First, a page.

Google said it backs President-elect Joe Biden's promised immigration plans, and has offered to cover some of the application fees associated with the Deferred Action for Childhood Arrivals (DACA) program.
Kent Walker, senior vice president of global affairs, said the company is making a $250,000 grant that will cover fees to DACA for more than 500 immigrants.
"We believe it’s important that Dreamers have a chance to apply for protection under the program so that they can safeguard their status in the United States," he wrote in a blog post. "But in the middle of a global pandemic that has led to economic hardship, especially for the many immigrants playing essential roles on the front lines, there is concern that many Dreamers cannot afford to pay the application fee."
Dreamer is a term that people who support DACA use to refer to immigrants.
DACA, established by executive order by then-President Barack Obama in 2012, enabled some immigrants who arrived to the United States as children to be shielded from deportation. It also gave them the opportunity to obtain critical legal documents so they could be employed and attend school.
The matter is still being adjudicated.
"I will introduce an immigration bill immediately and have it sent to the appropriate committees to begin movement," Biden told reporters this month.
While Democrats will soon control both the House of the Representatives and the Senate, some Republicans support looser immigration laws, which makes it possible such a bill would pass Congress.
Google's Walker said the company believes DACA is only a temporary solution.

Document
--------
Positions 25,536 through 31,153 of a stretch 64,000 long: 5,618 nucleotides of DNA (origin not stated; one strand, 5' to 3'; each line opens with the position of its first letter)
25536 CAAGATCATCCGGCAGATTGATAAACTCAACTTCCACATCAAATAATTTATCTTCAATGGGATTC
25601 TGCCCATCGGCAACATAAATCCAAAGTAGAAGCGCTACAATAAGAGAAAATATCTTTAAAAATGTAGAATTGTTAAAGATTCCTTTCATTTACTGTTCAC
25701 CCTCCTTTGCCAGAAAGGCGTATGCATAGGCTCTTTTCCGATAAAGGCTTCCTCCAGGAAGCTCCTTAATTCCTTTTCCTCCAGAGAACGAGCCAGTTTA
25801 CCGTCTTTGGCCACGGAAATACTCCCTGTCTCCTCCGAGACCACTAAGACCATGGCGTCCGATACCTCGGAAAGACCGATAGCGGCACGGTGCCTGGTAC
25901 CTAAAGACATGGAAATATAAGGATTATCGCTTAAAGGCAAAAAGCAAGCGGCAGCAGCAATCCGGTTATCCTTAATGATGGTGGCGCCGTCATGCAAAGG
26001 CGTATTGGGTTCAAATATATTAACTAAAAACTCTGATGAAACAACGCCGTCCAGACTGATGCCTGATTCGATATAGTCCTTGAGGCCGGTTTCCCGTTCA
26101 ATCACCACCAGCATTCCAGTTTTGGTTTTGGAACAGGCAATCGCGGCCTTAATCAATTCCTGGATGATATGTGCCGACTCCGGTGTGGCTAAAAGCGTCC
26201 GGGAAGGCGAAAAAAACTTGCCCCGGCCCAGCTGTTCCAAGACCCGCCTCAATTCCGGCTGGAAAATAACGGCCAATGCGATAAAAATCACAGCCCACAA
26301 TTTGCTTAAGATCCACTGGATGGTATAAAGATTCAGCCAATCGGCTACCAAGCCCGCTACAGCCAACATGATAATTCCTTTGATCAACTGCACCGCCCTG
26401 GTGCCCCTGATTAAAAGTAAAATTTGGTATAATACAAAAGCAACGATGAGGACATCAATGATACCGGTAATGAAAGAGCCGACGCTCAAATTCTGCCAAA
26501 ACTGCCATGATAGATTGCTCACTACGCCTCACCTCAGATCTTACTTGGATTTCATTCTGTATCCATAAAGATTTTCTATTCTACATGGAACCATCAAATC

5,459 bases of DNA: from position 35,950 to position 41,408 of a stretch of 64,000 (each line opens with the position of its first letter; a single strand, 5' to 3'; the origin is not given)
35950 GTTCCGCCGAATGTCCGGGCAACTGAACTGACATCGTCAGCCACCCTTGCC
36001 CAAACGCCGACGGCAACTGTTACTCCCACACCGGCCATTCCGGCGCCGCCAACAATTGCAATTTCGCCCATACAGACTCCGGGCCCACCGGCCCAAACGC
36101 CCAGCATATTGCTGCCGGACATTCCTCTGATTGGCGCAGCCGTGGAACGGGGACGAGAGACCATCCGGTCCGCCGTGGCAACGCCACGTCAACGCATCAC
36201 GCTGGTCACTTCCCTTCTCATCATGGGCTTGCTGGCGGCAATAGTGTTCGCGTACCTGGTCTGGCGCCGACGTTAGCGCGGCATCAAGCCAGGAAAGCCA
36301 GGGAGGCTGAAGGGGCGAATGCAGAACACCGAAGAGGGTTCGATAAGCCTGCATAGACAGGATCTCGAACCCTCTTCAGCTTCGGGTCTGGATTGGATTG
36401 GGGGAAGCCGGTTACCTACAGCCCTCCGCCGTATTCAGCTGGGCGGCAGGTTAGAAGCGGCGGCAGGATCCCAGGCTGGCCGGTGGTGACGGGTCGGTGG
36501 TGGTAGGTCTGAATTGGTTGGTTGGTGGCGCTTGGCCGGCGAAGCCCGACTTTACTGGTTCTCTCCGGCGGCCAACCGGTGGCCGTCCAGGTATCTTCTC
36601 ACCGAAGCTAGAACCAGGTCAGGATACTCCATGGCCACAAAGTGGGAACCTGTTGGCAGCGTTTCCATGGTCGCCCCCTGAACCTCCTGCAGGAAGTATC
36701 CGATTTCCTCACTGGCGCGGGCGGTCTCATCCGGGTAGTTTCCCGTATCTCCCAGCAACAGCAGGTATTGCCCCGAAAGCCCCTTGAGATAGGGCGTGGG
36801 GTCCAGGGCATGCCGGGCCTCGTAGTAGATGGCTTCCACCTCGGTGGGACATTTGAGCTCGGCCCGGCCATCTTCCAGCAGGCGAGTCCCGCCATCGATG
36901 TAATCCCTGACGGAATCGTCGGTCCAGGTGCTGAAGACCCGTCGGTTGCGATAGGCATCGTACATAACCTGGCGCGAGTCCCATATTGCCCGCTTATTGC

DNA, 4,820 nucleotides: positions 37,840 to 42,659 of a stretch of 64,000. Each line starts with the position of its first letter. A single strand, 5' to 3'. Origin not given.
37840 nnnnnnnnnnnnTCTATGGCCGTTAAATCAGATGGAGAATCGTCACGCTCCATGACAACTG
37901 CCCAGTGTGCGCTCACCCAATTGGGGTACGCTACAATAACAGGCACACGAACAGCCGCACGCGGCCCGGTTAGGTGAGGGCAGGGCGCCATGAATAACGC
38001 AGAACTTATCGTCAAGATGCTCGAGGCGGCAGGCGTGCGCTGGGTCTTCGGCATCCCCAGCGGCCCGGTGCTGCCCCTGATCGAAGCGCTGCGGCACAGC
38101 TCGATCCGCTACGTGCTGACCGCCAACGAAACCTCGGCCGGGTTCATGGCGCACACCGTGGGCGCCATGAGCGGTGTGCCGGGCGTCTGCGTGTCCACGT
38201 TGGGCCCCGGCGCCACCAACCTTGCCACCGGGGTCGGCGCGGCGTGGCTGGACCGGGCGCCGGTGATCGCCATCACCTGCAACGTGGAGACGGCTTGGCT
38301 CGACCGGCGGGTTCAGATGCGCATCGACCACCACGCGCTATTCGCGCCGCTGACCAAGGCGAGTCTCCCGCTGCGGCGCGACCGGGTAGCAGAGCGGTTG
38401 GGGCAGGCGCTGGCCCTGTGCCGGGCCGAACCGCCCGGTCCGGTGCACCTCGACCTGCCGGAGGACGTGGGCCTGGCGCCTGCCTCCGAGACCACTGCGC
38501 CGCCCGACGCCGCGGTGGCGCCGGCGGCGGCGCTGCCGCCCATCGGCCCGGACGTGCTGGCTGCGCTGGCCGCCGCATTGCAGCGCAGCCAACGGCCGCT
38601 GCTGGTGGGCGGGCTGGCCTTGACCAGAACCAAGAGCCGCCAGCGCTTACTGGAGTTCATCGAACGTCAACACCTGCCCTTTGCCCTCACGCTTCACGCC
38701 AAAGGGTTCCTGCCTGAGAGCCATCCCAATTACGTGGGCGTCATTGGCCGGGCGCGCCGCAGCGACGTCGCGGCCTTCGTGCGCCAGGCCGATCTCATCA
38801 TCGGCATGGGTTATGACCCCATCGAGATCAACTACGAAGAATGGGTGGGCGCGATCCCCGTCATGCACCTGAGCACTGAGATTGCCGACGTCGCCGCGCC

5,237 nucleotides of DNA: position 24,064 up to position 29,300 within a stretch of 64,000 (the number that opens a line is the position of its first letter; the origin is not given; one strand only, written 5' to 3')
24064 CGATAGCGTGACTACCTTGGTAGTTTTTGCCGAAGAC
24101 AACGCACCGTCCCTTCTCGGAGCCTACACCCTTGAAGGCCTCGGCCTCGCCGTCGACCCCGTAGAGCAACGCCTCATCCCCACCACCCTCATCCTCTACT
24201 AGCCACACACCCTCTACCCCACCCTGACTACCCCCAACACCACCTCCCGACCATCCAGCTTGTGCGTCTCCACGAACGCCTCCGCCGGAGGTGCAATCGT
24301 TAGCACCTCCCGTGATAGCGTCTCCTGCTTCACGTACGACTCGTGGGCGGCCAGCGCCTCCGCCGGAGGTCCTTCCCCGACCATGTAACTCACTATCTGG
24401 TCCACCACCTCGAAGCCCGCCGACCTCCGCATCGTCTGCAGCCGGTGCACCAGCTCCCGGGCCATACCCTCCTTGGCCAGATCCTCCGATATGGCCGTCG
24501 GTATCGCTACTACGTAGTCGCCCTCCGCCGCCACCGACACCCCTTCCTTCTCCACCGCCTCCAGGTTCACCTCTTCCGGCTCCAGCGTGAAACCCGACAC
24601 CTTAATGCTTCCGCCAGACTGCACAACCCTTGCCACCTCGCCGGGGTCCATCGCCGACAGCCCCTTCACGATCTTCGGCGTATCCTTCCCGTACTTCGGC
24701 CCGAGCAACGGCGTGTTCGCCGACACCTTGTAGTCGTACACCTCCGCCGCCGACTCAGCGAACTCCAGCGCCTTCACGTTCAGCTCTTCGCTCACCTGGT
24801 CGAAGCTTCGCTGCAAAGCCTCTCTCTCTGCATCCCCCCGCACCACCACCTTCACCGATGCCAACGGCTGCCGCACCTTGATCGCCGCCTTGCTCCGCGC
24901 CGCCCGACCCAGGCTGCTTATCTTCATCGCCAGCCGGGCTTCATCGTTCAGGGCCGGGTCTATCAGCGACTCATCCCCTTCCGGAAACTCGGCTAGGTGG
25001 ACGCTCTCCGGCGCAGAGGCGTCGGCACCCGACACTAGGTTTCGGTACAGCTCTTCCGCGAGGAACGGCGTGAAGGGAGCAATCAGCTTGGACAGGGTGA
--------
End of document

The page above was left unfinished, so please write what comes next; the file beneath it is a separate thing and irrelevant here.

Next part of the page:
"We need legislation that not only protects Dreamers, but also delivers other much-needed reforms. We will support efforts by the new Congress and incoming administration to pass comprehensive immigration reform that improves employment-based visa programs that enhance American competitiveness, gives greater assurance to immigrant workers and employers, and promotes better and more humane immigration processing and border security practices," he said.
Google's new statement came after its YouTube service temporarily banned Trump, amid a wave of bans of the president by large technology companies.
Most tech company employees who contribute to political campaigns donate to Democrats, and movement between the companies and the Obama administration wasn't uncommon; Jay Carney, Obama's former chief of staff, is the chief of public policy at Amazon, while Zaid Zaid, an associate White House counsel, is a strategy official at Facebook.
Biden's transition team added Zaid and several others who work for tech companies late last year, including Facebook's Christopher Upperman and Google's Deon Scott.